I really don’t get why it was “misogynistic” of Madeley to ask Susan Michie whether her hard left politics have affected her position on mask mandates. Of course they have! After all, forcing people to wear masks as a condition of participating in certain activities is a flagrant breach of their liberty and the reason Michie doesn’t care about that and thinks public health concerns should take priority (even though there’s precious little evidence that masks reduce transmission of the virus) must in part be because she’s a communist, who famously don’t put much value on individual freedom. And the reason Madeley hasn’t put the same question to other members of SAGE is not because Michie’s a woman, but because she’s the only one who’s been a member of the Communist Party for the past 40 years.

True.

However, by July 8, Ofcom, the media watchdog, received 145 complaints about Madeley’s interview:

Guido reported that one of the 145 complainants was Michie herself (emphases in the original):

Ofcom are unlikely to rule against Madeley for asking a question Michie did not want to answer; that’s an editorial judgement way outside Ofcom’s remit. Yet apparently for 145 viewers, it was all too much. Of course, amongst those complaining was Michie herself, who took to Twitter to write:

“A complaint has been submitted and a public apology requested”.

If Michie and 144 other pearl-clutching viewers were upset by Madeley, Guido has to wonder what they thought of Matthew Syed’s comments on Politics Live yesterday…

What concerns me is that Susan Michie might not be the only Communist in SAGE.

If only we could find out more about the political proclivities of the other members.

Retired Supreme Court Justice Lord Sumption has been a doughty opponent of lockdown since last year.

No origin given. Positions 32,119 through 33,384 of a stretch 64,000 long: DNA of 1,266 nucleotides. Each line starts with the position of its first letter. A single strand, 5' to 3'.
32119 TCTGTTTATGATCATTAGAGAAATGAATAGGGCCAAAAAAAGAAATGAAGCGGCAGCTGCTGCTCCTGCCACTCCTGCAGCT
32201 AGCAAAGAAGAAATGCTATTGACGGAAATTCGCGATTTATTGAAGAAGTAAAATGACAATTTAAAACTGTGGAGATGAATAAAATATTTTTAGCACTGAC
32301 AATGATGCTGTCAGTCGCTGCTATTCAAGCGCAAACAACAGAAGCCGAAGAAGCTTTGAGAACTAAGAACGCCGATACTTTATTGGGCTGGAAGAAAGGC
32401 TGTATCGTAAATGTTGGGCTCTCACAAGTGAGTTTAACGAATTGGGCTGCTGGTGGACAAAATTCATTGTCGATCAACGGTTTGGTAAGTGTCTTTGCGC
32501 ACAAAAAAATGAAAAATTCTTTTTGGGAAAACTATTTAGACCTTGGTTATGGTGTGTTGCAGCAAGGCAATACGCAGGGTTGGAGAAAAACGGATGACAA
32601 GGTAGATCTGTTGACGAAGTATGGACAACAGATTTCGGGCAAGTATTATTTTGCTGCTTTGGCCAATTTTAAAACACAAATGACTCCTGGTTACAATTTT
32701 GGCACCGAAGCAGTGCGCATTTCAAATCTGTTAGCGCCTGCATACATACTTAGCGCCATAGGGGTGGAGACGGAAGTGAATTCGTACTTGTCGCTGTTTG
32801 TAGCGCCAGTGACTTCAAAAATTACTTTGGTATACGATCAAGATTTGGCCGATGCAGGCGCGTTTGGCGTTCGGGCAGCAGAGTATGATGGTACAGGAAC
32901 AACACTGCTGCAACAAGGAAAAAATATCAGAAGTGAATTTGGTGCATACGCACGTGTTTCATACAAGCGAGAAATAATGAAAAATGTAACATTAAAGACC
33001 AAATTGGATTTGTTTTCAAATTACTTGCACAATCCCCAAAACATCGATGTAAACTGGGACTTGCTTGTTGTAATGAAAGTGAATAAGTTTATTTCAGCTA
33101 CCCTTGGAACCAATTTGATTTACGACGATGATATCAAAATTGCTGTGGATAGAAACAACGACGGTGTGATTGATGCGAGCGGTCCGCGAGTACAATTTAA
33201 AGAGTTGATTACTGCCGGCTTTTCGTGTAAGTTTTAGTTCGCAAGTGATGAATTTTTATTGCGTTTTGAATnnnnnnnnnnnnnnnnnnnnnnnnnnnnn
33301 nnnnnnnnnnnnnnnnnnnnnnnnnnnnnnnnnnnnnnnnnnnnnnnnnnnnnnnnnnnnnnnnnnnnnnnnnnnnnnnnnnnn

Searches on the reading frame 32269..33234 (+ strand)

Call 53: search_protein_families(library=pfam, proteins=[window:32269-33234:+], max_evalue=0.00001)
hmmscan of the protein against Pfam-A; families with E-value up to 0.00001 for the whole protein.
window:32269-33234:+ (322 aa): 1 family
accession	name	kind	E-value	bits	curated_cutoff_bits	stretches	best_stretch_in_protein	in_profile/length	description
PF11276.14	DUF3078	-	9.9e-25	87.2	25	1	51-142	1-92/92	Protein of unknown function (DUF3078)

He has given many interviews during that time.

His most recent one was to Freddie Sayers of UnHerd, an excellent site which explores the world of ideas, history and current affairs.

I found out about Lord Sumption’s interview via Guido Fawkes. On Friday, March 5, Guido posted an article about it as well as an ONS (Office for National Statistics) survey about over-80s breaking lockdown rules:

Guido’s post says (emphases in the original):

Buried in the latest ONS data dump of Covid research is a remarkable – if logical – statistic. Just 33% of over 80s have not met with anyone indoors since having their jab, with 43% admitting to meeting with people other than their carers or support bubble after receiving the first dose. After two jabs, this explicit rule-breaking rises to 48%. Despite the widespread rulebreaking, hospitalisation and death rates amongst the age group are tumbling…

Cheeky octogenarians are not alone – spritely 72-year-old Lord Sumption yesterday made a splash by telling UnHerd that “sometimes the most public-spirited thing that you can do with despotic laws like these is to ignore them” – even claiming that a quiet campaign of “civil disobedience” has already begun …

With regard to the vaccine, most in this age group support it enthusiastically, despite the fact that 41% of the survey’s participants experienced side effects after the first dose. Here are more ONS findings on that subject (emphases mine):

    • Of those who had experienced side effects and were still awaiting their second dose of a vaccine, 63% said the side effects would not affect their decision to get the second dose, and 35% were more likely to get the second dose.
    • Around 19 out of 20 over 80s (96%) would be very or somewhat likely to encourage others to get a COVID-19 vaccination.

Also:

Of over 80s who had received at least one dose of a COVID-19 vaccine, 49% reported that they had met someone who they do not live with, outdoors, since receiving their vaccination; 54% had left home to go shopping, and 45% had left home to participate in outdoor leisure activities.